of Koweit invited him for a consultation in closing an Agreement with England.
When the Sheikh of Mohammerah saw his friend entering into an Agreement with
England, he also, who had been preparing himself for this for some time, wished to
join him in the shameful act.
Also Mr. Crow, British Consul in Bussorah, left for London on a six months’
furlough, and it is known to everybody that he left for the purpose of fulfilling the
Agreement between his Government and the two Rulers of Koweit and Mohammerah.
Woe to them, if they only knew what England did with people, when they dared to do
this disgraceful act. It is their want of sincerity to their respective Governments and
lack of patriotism that prompted them to this act. They are left to their discretion to
act as they wish, and there is nobody to prevent them. In this they are justified.
As for the Turkish Government, which is a praiseworthy one, it is a Government
of honour for Islam. If it was the misconduct of some of the officials, who
forget everything and wink their eyes at everything to such an extent of indifference
that it resulted in the inclination of Koweit to England, we ask our Lord the Sultan—
whom God may exalt!—to send to these countries officials true to their Government
and nation, so that internal disorders may subside.
We do not know what the two Sheikhs expect in delivering themselves up to
England. England has introduced herself in their affairs, and British underhand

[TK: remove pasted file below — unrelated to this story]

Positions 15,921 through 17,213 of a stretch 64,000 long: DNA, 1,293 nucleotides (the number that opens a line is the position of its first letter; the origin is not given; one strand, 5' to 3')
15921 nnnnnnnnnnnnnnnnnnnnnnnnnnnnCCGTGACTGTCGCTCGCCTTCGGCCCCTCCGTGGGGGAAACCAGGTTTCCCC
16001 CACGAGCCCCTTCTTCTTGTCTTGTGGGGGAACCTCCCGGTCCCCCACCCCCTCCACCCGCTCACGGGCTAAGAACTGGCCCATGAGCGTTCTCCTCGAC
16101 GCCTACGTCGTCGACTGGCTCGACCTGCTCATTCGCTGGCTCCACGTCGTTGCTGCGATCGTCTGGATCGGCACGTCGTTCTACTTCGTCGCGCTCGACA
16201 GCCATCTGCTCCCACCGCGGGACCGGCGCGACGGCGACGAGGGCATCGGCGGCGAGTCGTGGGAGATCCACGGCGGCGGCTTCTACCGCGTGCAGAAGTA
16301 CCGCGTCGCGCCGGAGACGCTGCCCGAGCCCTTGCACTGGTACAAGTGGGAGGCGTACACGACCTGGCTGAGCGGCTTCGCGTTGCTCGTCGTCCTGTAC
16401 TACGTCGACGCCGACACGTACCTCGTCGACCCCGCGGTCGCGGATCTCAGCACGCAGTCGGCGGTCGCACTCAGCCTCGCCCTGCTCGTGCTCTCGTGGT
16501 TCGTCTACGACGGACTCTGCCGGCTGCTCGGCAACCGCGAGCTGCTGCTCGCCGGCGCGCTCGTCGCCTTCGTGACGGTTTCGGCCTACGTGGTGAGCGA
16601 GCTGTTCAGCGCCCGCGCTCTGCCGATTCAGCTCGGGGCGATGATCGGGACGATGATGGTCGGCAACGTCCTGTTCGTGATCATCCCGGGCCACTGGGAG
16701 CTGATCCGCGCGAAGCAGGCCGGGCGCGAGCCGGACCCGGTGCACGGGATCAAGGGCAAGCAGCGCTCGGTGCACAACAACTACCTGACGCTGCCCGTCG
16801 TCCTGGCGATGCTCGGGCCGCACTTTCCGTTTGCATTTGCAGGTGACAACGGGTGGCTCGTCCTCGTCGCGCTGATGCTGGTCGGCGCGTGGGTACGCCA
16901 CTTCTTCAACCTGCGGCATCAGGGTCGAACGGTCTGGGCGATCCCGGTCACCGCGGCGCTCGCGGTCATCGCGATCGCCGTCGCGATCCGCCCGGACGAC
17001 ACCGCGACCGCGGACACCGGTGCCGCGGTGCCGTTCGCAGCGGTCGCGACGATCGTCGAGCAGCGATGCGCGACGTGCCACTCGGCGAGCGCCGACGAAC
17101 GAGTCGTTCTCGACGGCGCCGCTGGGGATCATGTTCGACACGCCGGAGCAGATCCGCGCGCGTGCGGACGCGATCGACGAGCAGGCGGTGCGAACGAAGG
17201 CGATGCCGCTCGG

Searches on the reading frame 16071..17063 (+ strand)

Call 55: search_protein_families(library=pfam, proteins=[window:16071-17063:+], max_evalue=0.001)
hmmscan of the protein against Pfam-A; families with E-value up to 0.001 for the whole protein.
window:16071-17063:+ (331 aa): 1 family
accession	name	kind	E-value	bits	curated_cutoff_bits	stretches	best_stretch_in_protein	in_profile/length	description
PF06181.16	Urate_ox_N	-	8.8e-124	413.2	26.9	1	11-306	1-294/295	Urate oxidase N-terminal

politics are already in activity in Mesopotamia, especially in Koweit and Mohammerah,
causing ruin and destruction. England is introducing arms in Mesopotamia from the
two places above mentioned to such an extent that you find even a boy not yet
14 years of age armed with a rifle.
[1900 2 ]
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The correspondence discusses the situation regarding British assurances to the Sheikh of Mohammerah. The volume includes a description of the Sheikh's perception that, despite his good behaviour towards the British he has not been afforded the support provided to other Arab sheikhs in the Gulf as in Kuwait or Bahrain. Letters include an account of the explanation given to the Sheikh of Mohammerah that Britain recognized Bahrain and Kuwait as independent, in de jure as well as de facto terms; in contrast the British recognized the Shah's sovereignty over Mohammerah.